Institute of Food and Agricultural Sciences
Hendry County Horticulture News
Blackberries - A Luscious Home Grown Treat
Blackberries are a luscious treat that is well adapted and easy to grow in our area. There are several species of blackberries, all in the genus Rubus. Native species and commercial plantings extend from Florida to the Pacific Northwest. Cultivars differ as to winter chilling requirement and susceptibility to diseases. Proper cultivar selection is important for successful production. Blackberries include both erect and trailing types and are referred to as erect blackberries and dewberries, respectively. The recommended varieties for Florida are: 'Oklawaha' and 'Flordagrand,' early fruiting trailing types, and 'Brazos,' a later fruiting, semi-erect type.
A blackberry is composed of many drupelets, each of which develops from a single pistil. To obtain a large, well formed berry, most of the pistils must be effectively pollinated. 'Brazos' does not require cross-pollination. 'Oklawaha' and 'Flordagrand' do not set fruit with their own pollen but produce well formed berries when cross-pollinated.
The blackberry is adapted to a wide range of well drained soils. A pH 5.5-6.5 should provide optimum growing conditions on mineral soils. A site with good air drainage and frost protection is especially important for the early blooming, trailing types. Mature blackberry plants are seldom damaged by cold; however, damage to flowers and young fruit is sometimes a problem in years when a late frost occurs.
The cool months are best for setting blackberry plants. Plants of trailing varieties may be spaced 5 - 10 feet apart in the row between posts that are 20 - 40 feet apart. The spacing between rows is often 10 - 12 feet, but optimum spacing depends largely on the method of cultivation to be used. Set plants of the semi-erect 'Brazos' 4-6 feet apart in the rows. A forty foot bed of blackberries will provide a generous harvest for a family of four.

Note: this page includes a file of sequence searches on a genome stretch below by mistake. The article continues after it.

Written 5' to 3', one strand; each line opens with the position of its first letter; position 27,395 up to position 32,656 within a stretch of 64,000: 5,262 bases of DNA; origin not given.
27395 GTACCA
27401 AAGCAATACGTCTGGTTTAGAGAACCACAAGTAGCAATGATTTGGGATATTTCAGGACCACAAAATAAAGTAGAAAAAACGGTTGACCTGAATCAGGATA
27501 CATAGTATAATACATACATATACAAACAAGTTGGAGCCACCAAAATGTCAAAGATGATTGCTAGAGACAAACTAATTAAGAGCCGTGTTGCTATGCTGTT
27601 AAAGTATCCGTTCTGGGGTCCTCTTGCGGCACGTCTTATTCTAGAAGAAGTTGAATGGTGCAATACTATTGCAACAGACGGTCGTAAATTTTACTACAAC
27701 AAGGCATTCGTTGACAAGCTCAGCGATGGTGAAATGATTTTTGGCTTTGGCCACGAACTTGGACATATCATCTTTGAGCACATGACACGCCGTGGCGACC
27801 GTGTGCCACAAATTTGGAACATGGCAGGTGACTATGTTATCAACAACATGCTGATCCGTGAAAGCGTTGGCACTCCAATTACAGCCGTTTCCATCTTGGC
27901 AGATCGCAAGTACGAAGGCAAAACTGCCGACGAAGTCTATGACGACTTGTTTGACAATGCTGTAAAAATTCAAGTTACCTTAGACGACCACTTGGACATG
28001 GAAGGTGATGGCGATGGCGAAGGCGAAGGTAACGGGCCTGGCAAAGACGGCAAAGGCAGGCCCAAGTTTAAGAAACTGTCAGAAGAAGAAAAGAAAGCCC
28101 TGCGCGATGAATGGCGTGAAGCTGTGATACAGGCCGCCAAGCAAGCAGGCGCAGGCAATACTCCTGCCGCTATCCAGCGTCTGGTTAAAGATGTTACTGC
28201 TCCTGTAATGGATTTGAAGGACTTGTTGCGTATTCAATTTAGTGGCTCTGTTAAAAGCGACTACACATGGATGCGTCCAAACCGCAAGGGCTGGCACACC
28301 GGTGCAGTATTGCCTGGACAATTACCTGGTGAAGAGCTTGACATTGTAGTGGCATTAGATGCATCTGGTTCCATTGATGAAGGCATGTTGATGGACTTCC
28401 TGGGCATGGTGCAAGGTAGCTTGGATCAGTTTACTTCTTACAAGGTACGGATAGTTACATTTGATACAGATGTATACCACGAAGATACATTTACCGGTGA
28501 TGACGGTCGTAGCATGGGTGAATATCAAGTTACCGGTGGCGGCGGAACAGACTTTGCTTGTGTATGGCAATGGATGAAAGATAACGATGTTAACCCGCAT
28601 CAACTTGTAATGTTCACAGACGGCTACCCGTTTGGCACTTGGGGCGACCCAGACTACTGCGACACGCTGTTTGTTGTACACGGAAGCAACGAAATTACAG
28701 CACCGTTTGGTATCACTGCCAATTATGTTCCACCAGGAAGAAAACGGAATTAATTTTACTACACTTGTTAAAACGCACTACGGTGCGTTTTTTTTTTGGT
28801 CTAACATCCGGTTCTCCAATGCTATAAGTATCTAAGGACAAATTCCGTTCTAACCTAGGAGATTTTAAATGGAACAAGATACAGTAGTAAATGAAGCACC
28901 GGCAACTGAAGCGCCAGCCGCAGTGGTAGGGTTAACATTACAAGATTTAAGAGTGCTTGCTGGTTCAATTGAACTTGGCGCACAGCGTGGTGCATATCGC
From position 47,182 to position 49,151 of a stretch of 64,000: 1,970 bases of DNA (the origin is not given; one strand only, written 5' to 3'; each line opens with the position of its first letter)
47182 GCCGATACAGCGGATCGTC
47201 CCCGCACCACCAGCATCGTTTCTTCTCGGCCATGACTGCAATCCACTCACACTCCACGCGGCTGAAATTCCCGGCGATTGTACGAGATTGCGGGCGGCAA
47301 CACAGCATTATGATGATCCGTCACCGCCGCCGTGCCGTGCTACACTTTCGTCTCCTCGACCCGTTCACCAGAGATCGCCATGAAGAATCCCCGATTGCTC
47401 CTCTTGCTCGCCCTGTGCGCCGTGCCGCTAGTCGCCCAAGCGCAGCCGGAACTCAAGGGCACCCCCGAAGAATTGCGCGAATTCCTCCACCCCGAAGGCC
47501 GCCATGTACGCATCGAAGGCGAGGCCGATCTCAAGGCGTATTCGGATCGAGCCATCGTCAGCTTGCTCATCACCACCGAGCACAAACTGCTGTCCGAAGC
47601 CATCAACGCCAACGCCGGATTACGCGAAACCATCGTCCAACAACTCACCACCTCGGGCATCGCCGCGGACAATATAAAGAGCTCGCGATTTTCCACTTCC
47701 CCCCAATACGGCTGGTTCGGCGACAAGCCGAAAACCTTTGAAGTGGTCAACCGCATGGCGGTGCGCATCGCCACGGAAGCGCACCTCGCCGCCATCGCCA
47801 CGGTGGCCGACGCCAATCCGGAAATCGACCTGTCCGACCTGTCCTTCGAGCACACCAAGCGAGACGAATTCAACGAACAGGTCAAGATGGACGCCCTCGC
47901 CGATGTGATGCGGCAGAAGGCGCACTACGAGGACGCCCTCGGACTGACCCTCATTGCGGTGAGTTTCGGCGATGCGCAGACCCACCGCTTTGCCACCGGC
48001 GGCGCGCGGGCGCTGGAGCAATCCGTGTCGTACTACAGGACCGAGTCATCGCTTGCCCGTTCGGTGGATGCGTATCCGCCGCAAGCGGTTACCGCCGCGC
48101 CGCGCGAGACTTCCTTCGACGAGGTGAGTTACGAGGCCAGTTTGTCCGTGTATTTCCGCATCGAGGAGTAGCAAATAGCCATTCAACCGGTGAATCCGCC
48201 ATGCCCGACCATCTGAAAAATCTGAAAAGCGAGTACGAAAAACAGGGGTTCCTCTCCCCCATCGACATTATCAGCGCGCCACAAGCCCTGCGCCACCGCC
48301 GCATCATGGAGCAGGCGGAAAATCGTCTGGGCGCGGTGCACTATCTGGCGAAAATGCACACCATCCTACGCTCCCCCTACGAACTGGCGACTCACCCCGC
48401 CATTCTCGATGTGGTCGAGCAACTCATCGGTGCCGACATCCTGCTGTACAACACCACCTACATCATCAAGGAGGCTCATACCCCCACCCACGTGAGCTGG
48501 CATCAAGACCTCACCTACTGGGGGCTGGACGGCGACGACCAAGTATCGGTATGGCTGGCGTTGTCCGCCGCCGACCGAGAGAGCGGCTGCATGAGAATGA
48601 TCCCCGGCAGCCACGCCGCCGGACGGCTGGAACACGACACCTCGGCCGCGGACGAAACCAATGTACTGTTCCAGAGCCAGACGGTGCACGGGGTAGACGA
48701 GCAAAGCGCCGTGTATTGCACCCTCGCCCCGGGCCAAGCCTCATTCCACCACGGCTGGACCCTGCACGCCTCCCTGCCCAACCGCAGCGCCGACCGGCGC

For easy picking, and cleaner fruit, the canes should be trellised. When vigorously grown and properly pruned, the 'Brazos' requires no trellis; however, 'Oklawaha' and 'Flordagrand' require a trellis. There are a number of trellising methods. A common one consists of three evenly spaced horizontal strands of wire with the top one 5 feet high. The wire is supported by well anchored end posts with smaller posts within the row.
It is best to tie at least one new cane to the
top wire. Later developing canes can then be drooped
over the wires, but not sharply bent. Thorns tend to hold the additional canes on the trellis without being tied.
Weed control is important in establishing and maintaining a vigorous and highly productive blackberry planting. If the plantings were made during the late fall or winter, no additional fertilizer need be applied until late February or early March when 1/5 pound of a mixed fertilizer (i.e., 8-8-8) should be applied per plant. Repeat at 8-10 week intervals until early September. During all succeeding years, make 3 applications of 1/3 pound mixed fertilizer per application. Make applications in February, June and late August.